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White smoke billows from the chimney atop the Sistine Chapel, at the Vatican, in this April 19, 2005, file photo, to announce the election of Pope Benedict XVI. PIER PAOLO CITO/AP/Press Association Images

Do popes resign?

Or is today’s announcement without precedent?

“IF IT SHOULD happen that the Roman Pontiff resigns his office, it is required for validity that he makes the resignation freely and that it be duly manifested, but not that it be accepted by anyone.”

That is the important passage of the Code of Canon Law (Canon 332, No. 2) which allowed for today’s papal resignation. As the Pope is the supreme authority in the Church, there is nobody to accept the decision or, indeed, to block it.

In his statement today, Pope Benedict made it clear he was “well aware of the seriousness” of the act, taking care of the “freely” requirement to ensure the validity of the move.

It seems the “duly manifested” extract from the law was interpreted by the pontifex as carrying it out in front of a number of cardinals at the Vatican to ensure against secrecy or ambiguity. Again thought, he is highest legislator so he can really interpret the law as he sees fit.

Although there is precedent, it is highly unusual for a pope not to remain in office until his death. The last time the pontifex resigned was almost 600 years ago in 1415.

So, the surprise and almost-immediate resignation of Pope Benedict XVI today has raised many questions.

Why do Popes abdicate?

In the long history of the Catholic church,  six successors of St. Peter have stepped down from the top job.

  • Marcellinus in 304 AD
  • Liberius in 366 A.D
  • Benedict IX in 1045 A.D
  • Gregory VI in 1046 A.D
  • St. Celestine V in 1294 AD
  • Gregory XII in 1415 AD

Before his death, there were rumours and media speculation about the possibility of Pope John Paul II retiring because of old age and ill health but it never transpired.

He once told a doctor that there is no place in the Catholic Church for an emeritus pope. For what would an ex-pope do?

Therefore, Pope Benedict’s abdication marks the first for health reasons.

Historically, resigning the papal position has caused problems because a living pope could reclaim the title. It often led to scraps for power, challenges to authority and even imprisonment.

Pope St Pontian was the first to abdicate. He was elected in July 230 but during the persecution of Christians was exiled to Sardinia, condemned to work in the salt mines. As it was presume he would not survive, he resigned on 28 September 235.

After Pope Boniface VIII was elected, he imprisoned his predecessor Pope St Celestine V to ensure he would retain his seat. Celestine retired because he wanted to return to the monastery where he lived a hermit life. It is said that during his time as leader of the church, he was susceptible to interfering cardinals and nobility. His election came after two years of political fighting between cardinals, during which time the See remained empty.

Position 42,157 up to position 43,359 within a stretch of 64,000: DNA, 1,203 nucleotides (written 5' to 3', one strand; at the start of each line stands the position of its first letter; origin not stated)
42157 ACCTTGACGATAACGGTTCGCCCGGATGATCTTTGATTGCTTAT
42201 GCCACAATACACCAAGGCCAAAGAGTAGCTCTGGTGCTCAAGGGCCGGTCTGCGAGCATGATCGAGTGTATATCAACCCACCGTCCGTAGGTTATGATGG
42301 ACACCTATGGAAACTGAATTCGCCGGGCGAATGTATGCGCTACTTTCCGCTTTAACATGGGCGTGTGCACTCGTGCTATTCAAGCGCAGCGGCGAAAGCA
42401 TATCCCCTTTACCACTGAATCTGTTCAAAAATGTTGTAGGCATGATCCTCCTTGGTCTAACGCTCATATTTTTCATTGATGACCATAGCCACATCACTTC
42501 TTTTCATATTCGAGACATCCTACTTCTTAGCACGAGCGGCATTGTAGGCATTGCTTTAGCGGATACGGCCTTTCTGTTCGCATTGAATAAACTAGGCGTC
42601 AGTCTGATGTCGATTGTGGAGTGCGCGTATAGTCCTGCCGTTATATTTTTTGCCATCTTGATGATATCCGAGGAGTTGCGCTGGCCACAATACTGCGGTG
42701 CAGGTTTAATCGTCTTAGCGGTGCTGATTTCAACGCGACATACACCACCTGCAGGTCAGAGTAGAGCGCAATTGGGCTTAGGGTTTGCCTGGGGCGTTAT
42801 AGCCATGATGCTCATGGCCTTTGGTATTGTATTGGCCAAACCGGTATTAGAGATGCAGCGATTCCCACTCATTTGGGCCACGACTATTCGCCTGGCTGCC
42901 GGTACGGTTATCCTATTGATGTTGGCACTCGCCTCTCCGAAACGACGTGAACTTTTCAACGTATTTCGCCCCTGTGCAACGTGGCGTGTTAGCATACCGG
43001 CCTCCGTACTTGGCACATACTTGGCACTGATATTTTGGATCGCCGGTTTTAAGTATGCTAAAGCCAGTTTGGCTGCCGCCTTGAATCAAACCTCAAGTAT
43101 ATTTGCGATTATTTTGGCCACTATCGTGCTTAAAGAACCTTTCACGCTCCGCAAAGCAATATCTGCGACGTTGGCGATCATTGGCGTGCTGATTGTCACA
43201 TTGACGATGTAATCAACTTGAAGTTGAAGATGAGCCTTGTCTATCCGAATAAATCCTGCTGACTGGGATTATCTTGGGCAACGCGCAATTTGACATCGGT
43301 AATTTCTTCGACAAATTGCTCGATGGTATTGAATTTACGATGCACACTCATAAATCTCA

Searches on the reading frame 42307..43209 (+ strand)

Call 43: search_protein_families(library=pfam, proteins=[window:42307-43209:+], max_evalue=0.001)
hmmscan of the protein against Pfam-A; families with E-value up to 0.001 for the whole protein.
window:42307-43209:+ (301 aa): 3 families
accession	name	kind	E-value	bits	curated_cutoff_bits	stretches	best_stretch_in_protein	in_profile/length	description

His resignation set the most important precedent for Benedict XVI as he issued a solemn decree declaring it permissible for a Pope to resign.

The most recent resignation was Gregory XII in 1415. He was elected as the legitimate pope after a turbulent period in the Church’s history. At the time there were two anti-popes, supported by France and a renegade Council of Pisa. Finally, an agreement was reached for all three to resign or be deposed and a new head chosen.

Can a Pope be removed from his post?

It seems unlikely given what we’ve said already about his infallibility and supreme power, but the answer is yes.

A number of popes have been deposed. However, this mostly in the early days of the Church.

Both St Silverius in 536 and Pope St Martin I in 656 were forcibly deposed, exiled and martyred.

One of the most scandalous popes, Benedict IX agreed to resign (after holding the papacy on two previous, separate occasions) in May 1045 on receipt of money and a woman to marry. However, that deal soon fell apart, leading to the reclamation of the post from Pope Gregory VI. Eventually, both were deposed and Clement II chosen as the legitimate successor.

Pope Benedict XVI has said he will retire to a life dedicated to prayer now and “devotedly serve the Holy Church of God”, seemingly assuaging any fears that he could challenge his successor who will be chosen by the Sacred College of Cardinals next month.

MORE: Pope Benedict resigns, cites ‘advanced age’ and deteriorating health

READ: Pope’s brother: Pontiff was ‘considering resignation for months’

RELATED: In pictures: From Cardinal Ratzinger to Pope Benedict XVI

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